The power of premium brands! Shortly after moving from BMW to become Opel-Vauxhall boss, Carl-Peter Forster told me of his frustration that, despite the Vectra having largely the same componentry value as a 3-series, GM couldn’t charge anywhere near the same price.
Back then, premium still meant exclusivity. BMW, Mercedes-Benz and Audi had built their brands through decades of strict management, investing heavily in perceived quality, leading-edge technology, consistent design and often superior dynamics.
Then they went into new model overdrive: pushing into SUVs, superminis, hatchbacks, supercars. Premium became mainstream: the 3-series outsells the Insignia, of course, while the Mondeo’s modest sales ironically offer exclusivity.In 2006, Audi was the UK’s tenth biggest automotive brand, selling 85,494 cars.
A decade later, the brand lies fifth, having almost doubled its volume, and with its market share growing almost three percentage points. BMW and Mercedes have also zoomed up the sales charts: the trio sold almost 480,000 cars here last year, accounting for more than 18% of the market.
The squeeze on the middle is only going to continue: the Germans each want 200,000 UK registrations by 2020.What’s the biggest driver of Audi’s UK land grab, I asked the company’s genial PR director, Jon Zammett, over dinner the other week? Simple, rational economics, he reckons: strong residual values underwrite competitive lease rates and running costs; a focus on low CO2 engines is essential here too.
Layer on the brutal sales war going on between the Germans – also stoked by challenger premium brands such as Jaguar, Lexus and Volvo – and strong marketing incentives make for a monthly lease rate that is hard to resist, when coupled with the strong brand draw.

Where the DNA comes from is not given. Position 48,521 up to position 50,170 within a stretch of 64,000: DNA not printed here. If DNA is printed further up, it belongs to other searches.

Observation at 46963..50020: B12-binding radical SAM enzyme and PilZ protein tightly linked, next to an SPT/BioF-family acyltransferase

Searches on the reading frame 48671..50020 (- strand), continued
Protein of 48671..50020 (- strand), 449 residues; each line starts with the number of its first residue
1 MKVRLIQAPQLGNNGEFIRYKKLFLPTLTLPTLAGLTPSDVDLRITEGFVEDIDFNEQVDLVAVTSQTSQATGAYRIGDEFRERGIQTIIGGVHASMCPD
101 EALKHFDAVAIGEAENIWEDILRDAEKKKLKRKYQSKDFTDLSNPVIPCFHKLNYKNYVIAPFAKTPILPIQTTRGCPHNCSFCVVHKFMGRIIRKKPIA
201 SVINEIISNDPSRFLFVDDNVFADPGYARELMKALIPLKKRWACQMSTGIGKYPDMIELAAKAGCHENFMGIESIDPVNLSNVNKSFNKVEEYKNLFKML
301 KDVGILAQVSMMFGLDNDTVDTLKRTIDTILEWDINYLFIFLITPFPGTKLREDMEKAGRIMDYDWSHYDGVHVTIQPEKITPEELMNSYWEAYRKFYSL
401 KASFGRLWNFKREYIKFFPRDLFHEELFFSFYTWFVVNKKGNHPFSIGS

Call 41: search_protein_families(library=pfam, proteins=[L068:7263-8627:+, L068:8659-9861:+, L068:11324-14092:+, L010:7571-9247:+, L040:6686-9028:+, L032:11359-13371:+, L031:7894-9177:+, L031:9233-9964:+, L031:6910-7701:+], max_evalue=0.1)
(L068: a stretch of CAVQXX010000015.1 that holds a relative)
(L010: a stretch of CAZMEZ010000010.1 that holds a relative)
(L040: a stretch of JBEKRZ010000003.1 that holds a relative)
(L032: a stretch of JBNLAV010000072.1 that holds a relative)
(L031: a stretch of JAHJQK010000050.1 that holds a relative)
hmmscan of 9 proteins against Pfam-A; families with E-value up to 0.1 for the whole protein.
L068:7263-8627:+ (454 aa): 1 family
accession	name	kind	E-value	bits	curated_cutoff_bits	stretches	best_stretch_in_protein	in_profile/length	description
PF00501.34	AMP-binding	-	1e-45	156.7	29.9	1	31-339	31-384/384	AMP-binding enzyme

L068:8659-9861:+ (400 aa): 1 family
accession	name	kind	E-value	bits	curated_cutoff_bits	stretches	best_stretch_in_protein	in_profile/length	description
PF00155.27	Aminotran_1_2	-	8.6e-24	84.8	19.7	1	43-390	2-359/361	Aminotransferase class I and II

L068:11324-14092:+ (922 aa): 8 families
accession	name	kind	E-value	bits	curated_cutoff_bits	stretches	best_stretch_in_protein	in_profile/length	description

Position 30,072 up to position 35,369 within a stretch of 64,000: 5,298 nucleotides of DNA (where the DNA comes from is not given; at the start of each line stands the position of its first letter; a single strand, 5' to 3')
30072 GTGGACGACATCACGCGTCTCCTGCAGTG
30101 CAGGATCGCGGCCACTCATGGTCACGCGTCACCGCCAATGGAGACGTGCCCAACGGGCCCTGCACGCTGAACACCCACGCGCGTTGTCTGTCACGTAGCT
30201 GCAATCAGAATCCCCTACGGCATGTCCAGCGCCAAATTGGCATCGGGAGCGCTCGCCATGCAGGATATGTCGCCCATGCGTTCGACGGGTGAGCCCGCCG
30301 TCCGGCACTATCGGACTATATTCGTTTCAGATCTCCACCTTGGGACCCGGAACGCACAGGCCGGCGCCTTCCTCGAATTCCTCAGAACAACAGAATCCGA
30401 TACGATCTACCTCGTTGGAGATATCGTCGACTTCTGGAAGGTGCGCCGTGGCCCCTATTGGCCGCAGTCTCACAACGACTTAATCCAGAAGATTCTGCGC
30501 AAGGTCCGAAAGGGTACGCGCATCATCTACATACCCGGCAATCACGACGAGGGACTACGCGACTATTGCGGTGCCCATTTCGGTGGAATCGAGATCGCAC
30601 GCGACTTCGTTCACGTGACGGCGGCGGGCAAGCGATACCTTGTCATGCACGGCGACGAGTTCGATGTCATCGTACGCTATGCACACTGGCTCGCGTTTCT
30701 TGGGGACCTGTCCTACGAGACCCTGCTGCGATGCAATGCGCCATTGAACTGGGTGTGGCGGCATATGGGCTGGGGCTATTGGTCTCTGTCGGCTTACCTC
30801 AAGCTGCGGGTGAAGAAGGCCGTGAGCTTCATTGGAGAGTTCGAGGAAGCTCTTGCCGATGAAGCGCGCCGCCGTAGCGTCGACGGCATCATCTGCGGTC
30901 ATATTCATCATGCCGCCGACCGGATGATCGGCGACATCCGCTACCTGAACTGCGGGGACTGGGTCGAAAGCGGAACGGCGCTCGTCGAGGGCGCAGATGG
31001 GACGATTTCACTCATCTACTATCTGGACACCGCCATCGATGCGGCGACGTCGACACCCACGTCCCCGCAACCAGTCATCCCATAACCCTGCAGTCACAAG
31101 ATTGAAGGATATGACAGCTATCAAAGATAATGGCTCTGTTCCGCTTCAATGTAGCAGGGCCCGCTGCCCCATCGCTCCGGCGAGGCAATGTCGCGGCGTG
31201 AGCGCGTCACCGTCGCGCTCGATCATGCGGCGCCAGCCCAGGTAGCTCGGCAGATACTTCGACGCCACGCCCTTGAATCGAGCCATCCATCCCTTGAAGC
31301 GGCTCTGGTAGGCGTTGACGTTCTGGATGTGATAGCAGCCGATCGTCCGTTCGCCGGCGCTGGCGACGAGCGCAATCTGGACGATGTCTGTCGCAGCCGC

The UK is Audi’s fourth biggest market overall, but the TT is a peculiarity: Brits buy more TTs than any other nationality, accounting for half of all European sales. I’d like to think that’s down to our long-standing love affair with wieldy sports cars, as well as being suckers for a style icon.
The SUV push will continue with this year’s all-new Q2 and Q5, and a flagship Q8 and the Q6 e-tron in coming years. Audi is investing €3 billion in r&d this year, with electrification and digitisation receiving a big chunk of cash. The goal is to keep Audi ahead of the pack, establishing the brand as a leader in connected cars, autonomy and e-power, and ultimately reaping the consumer benefit.
Audi’s goal is to be the world’s leading premium brand by 2020 – an aspiration also shared by BMW and Mercedes. It’s unclear who’ll win that battle. But it’s clear who the losers are: the ever-shrinking mainstream brands.
Read more from the June 2016 issue of CAR magazine